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DCMS launches consultation on National Lottery sales by under 18s

| By Marese O'Hagan
The Department for Digital, Culture, Media and Sport (DCMS) is considering a new framework to let 16 and 17 year-olds sell National Lottery tickets - wherein a designated adult would approve transactions - after the minimum age to play was raised to 18.
Allwyn National Lottery

Concerns were raised by operator Camelot and retailers that sell tickets after the government announced last year that the the minimum age to purchase National Lottery products would be raised. These concerns were partially due to the issues it may cause for retailers employing 16 and 17 year-olds.

In response, DCMS has now launched a consultation welcoming opinions on the suggested alteration to the structure.

DCMS considered the change to be alike to the framework on selling alcohol, where a “responsible person” must approve the transaction if the alcohol is being sold by someone aged 16 or 17 in England, Scotland and Wales.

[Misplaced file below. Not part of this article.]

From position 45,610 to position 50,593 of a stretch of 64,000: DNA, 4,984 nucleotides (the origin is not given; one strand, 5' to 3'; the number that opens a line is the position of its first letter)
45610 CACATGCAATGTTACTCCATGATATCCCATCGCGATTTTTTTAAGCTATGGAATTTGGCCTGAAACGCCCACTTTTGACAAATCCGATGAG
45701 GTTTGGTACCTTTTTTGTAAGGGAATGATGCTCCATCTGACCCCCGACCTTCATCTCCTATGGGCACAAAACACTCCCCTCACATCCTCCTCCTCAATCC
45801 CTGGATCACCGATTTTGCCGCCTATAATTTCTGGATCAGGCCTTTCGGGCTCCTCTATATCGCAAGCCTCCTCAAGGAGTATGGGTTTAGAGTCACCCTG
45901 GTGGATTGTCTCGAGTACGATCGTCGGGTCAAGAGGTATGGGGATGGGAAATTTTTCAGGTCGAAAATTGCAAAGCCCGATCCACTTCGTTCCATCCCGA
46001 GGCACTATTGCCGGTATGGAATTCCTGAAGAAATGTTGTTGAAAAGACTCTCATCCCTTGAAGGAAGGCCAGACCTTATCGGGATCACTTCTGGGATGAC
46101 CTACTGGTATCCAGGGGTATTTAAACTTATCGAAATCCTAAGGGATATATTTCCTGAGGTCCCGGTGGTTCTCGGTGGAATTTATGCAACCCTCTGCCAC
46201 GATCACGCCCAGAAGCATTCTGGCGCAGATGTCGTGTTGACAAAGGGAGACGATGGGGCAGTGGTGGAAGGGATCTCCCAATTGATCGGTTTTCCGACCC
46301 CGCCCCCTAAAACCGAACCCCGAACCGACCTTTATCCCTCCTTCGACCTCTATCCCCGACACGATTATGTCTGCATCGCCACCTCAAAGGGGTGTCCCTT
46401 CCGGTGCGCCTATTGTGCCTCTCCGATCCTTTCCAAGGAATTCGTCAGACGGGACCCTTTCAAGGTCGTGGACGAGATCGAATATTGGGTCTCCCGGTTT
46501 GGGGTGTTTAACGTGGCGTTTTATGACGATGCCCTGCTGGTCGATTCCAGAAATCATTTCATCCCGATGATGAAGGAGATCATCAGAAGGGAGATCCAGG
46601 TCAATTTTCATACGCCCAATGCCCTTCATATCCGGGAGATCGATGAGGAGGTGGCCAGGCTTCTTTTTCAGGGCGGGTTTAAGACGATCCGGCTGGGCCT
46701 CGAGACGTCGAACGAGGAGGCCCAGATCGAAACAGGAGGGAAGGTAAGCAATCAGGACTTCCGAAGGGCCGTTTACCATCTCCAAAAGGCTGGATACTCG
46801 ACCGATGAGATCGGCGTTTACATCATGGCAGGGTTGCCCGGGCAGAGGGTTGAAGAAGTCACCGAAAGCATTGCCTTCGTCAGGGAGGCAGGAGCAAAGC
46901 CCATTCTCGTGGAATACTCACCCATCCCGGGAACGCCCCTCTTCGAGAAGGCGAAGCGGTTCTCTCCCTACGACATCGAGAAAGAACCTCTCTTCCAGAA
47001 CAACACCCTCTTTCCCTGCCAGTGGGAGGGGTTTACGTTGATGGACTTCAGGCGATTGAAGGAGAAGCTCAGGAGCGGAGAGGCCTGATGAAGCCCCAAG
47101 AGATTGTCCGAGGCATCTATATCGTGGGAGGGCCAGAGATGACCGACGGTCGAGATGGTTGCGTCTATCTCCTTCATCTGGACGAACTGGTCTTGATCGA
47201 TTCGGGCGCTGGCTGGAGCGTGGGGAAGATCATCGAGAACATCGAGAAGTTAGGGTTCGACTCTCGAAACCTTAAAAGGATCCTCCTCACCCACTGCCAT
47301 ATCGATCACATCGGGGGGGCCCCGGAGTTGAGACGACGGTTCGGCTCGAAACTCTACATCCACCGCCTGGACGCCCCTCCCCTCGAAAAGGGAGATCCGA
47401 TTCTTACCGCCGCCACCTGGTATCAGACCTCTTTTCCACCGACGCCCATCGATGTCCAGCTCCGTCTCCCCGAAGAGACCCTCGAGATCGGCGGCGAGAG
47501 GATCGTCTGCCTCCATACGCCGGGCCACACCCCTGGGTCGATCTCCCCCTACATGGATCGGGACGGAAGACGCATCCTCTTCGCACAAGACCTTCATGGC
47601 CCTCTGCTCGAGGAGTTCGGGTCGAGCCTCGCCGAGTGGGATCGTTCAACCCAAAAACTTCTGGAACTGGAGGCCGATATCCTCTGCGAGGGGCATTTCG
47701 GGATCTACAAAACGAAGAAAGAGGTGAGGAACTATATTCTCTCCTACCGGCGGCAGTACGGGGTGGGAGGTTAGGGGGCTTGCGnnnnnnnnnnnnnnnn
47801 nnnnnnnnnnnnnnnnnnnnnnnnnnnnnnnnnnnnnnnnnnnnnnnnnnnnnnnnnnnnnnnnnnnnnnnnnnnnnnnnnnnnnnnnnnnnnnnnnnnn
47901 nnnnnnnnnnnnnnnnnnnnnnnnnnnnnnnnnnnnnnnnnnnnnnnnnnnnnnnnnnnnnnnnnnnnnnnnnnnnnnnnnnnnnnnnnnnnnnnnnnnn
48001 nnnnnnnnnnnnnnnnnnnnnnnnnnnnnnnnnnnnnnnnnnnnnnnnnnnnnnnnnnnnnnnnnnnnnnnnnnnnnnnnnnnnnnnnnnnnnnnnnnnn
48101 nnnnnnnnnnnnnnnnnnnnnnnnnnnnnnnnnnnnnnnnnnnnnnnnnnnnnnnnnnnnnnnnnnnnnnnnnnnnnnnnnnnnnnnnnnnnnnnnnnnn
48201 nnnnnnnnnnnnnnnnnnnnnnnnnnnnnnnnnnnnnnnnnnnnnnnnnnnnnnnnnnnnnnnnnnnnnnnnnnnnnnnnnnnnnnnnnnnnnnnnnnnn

Scotland has a similar structure in place for the sale of tobacco products.

In relevant data collected by DCMS it was found that 16 and 17 year-olds make up a significant portion of the retail workforce, especially on Saturdays, which is a peak day for National Lottery ticket sales.

“The National Lottery operator has told us that they and many of their retailers support this small easement, which I am confident will serve our twin objectives of protecting the interests of young people while ensuring that the National Lottery can continue to raise funds for the good causes it supports,” said John Whittingdale, minister for Media and Data.

At the time the minimum age for selling lottery tickets was raised, the government also raised the age to purchase lottery tickets from 16 to 18. The change was put in place in April 2021, with legislation to that effect coming into force in October 2021.

The consultation will close at midday on August 12 2021.

In August 2020, the Gambling Commission launched its fourth National Lottery tender with hopes of securing a licensee by September 2021.

Gaming operator Sazka Group was the first business to announce its application in October 2020, followed by Sugal & Damani. Camelot – which currently operates the lottery – showed interest by completing the selection questionnaire, but has not confirmed whether it is competing for the tender.

More recently, Italian lottery operator Sisal partnered with BT to bid for the license.

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